Steve Volk, February 1, 2016
Early last month, James Lang, an English professor at Assumption College and a regular contributor to the Chronicle of Higher Education, wrote a lovely piece on how to best use the first five minutes of class. In it he argued that, much like the opening sentence of a novel (“Call me Ishmael!”), how you begin your class can make a difference in your ability to capture and hold student interest. (We can push this even further and paraphrase Tolstoy by noting that “Happy classes are all alike; every unhappy class is unhappy in its own way!”) In any case, I couldn’t agree more. Instead of the basic kinds of housekeeping that often take up the start of a class, think about saving those for later and launching the class in a more engaging way. Among Lang’s suggestions:
- Open with questions (on a slide, the board, or just spoken) that point to the heart of what it is you want the students to engage with in that class. What are the questions that students should be able to answer by the end of the class?
- Ask them to review the material covered in the last class: What were the main points? What key things were learned? Have them answer without consulting their notes, from memory. This kind of exercise helps spur the “retrieval effect”: if we want to remember something, we have to practice. Frequent, low-stakes quizzes can do the same thing.
- Ask them what they already know about the topic you are going to be examining in the day’s class. It is important to know if they have any misconceptions so that they can be addressed (or, alternatively, if you need to pitch the class at a higher level).
To these I would emphasize another point that Lang mentions: have students write down answers to these early questions. If you begin with a questions that is too broad or complex, you’ll often get few answers or, more likely, the same students will answer each time. Try questions that are easier to address and give the students a minute or two to write their answers. This allows you to begin the class by calling on students who don’t often speak in class and encourages them to prepare for the class by doing the reading.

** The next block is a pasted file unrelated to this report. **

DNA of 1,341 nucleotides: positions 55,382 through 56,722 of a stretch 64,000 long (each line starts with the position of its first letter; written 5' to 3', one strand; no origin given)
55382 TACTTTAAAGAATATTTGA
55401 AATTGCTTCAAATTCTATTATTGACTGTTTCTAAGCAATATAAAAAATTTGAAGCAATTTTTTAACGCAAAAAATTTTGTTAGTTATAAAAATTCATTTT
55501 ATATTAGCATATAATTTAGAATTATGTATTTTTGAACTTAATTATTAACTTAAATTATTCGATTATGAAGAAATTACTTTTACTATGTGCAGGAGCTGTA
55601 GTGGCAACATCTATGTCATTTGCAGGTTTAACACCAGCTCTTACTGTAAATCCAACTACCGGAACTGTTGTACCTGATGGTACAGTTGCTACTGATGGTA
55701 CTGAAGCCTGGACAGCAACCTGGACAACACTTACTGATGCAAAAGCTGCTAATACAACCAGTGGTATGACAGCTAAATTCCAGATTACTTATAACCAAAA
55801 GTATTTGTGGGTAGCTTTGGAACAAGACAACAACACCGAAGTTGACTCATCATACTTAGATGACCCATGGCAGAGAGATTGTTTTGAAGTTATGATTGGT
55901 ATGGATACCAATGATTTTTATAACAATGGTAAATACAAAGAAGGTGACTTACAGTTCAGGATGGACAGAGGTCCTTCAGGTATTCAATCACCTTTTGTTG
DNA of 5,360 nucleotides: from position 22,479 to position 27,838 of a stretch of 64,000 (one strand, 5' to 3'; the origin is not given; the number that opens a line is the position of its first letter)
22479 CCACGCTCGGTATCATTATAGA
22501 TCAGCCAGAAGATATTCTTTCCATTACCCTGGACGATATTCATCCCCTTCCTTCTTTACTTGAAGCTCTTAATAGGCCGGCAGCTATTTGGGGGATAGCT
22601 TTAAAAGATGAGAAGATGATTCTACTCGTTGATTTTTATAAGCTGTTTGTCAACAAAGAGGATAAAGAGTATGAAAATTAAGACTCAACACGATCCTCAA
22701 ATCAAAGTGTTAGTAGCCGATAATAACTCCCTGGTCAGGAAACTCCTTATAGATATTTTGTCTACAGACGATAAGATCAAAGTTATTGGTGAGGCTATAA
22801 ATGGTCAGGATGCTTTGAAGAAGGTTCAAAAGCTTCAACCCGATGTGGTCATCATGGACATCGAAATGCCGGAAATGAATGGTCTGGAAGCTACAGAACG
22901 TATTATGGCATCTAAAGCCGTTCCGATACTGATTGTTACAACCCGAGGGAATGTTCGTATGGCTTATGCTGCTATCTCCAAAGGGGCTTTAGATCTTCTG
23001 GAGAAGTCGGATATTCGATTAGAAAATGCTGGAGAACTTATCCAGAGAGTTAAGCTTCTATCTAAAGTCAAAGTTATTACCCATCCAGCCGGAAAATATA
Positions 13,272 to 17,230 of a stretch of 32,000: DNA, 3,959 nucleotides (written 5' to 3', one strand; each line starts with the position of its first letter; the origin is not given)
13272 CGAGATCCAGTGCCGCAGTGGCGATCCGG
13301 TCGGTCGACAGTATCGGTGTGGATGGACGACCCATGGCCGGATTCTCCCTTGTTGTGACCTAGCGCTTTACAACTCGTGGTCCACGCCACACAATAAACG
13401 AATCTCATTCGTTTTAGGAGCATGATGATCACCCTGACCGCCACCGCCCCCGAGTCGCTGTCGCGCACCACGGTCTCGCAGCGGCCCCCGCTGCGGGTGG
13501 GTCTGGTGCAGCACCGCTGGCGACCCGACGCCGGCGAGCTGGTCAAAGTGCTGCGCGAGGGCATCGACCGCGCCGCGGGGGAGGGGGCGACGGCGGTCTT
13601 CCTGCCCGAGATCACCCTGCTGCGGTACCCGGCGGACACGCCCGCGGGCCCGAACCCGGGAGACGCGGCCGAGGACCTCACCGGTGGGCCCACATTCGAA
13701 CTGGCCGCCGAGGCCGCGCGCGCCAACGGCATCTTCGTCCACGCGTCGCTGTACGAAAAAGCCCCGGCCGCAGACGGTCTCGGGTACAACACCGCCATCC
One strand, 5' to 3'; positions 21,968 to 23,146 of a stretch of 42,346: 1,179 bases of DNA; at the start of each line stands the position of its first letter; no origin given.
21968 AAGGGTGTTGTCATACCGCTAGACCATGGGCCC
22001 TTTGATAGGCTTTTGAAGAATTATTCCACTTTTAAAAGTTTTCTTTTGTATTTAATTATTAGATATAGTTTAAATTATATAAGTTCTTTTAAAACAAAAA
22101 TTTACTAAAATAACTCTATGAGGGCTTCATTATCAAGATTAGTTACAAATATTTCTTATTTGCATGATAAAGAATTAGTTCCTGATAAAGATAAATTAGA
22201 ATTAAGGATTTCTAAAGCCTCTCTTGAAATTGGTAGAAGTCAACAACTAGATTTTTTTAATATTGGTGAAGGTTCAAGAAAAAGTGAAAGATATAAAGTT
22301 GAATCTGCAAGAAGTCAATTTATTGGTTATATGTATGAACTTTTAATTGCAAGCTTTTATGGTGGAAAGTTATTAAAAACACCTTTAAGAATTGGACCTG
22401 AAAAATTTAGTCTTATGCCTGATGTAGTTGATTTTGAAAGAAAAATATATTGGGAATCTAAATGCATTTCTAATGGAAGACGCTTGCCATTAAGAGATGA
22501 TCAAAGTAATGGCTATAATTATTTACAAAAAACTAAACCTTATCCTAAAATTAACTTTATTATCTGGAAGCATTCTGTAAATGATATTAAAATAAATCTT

The Five Minutes Before Class
Besides what Lang has suggested, I would argue equally that the first five minutes before class are just as important. A bit of background: I’ve come to the realization that there are basically only two kinds of people in the world: those who get to the airport ridiculously early, and those who arrive when the plane is already boarding. I’m in the first category and I’ve stopped fighting it (or, I should say that my travel companions have stopped fighting it). I’m like that in everything, from arriving at movies (who doesn’t enjoy watching the 20 minutes of commercial nonsense they screen before they start the 20 minutes of previews before they start the film?), to going to parties, to getting to class.
From my earliest teaching days I have arrived at class early (and since I often teach the first class in the morning or at night, that usually means 10-15 minutes early). I used to think it was a matter of courtesy to the students to be able to start on time even though I went to school under the “old rules” regime: you wait 5 minutes for an assistant professor, 10 for an associate professor, 15 for a full professor before it’s OK to leave. (I knew they rules even though I had no idea what those terms meant and which category my current teachers inhabited. Do students still do this?)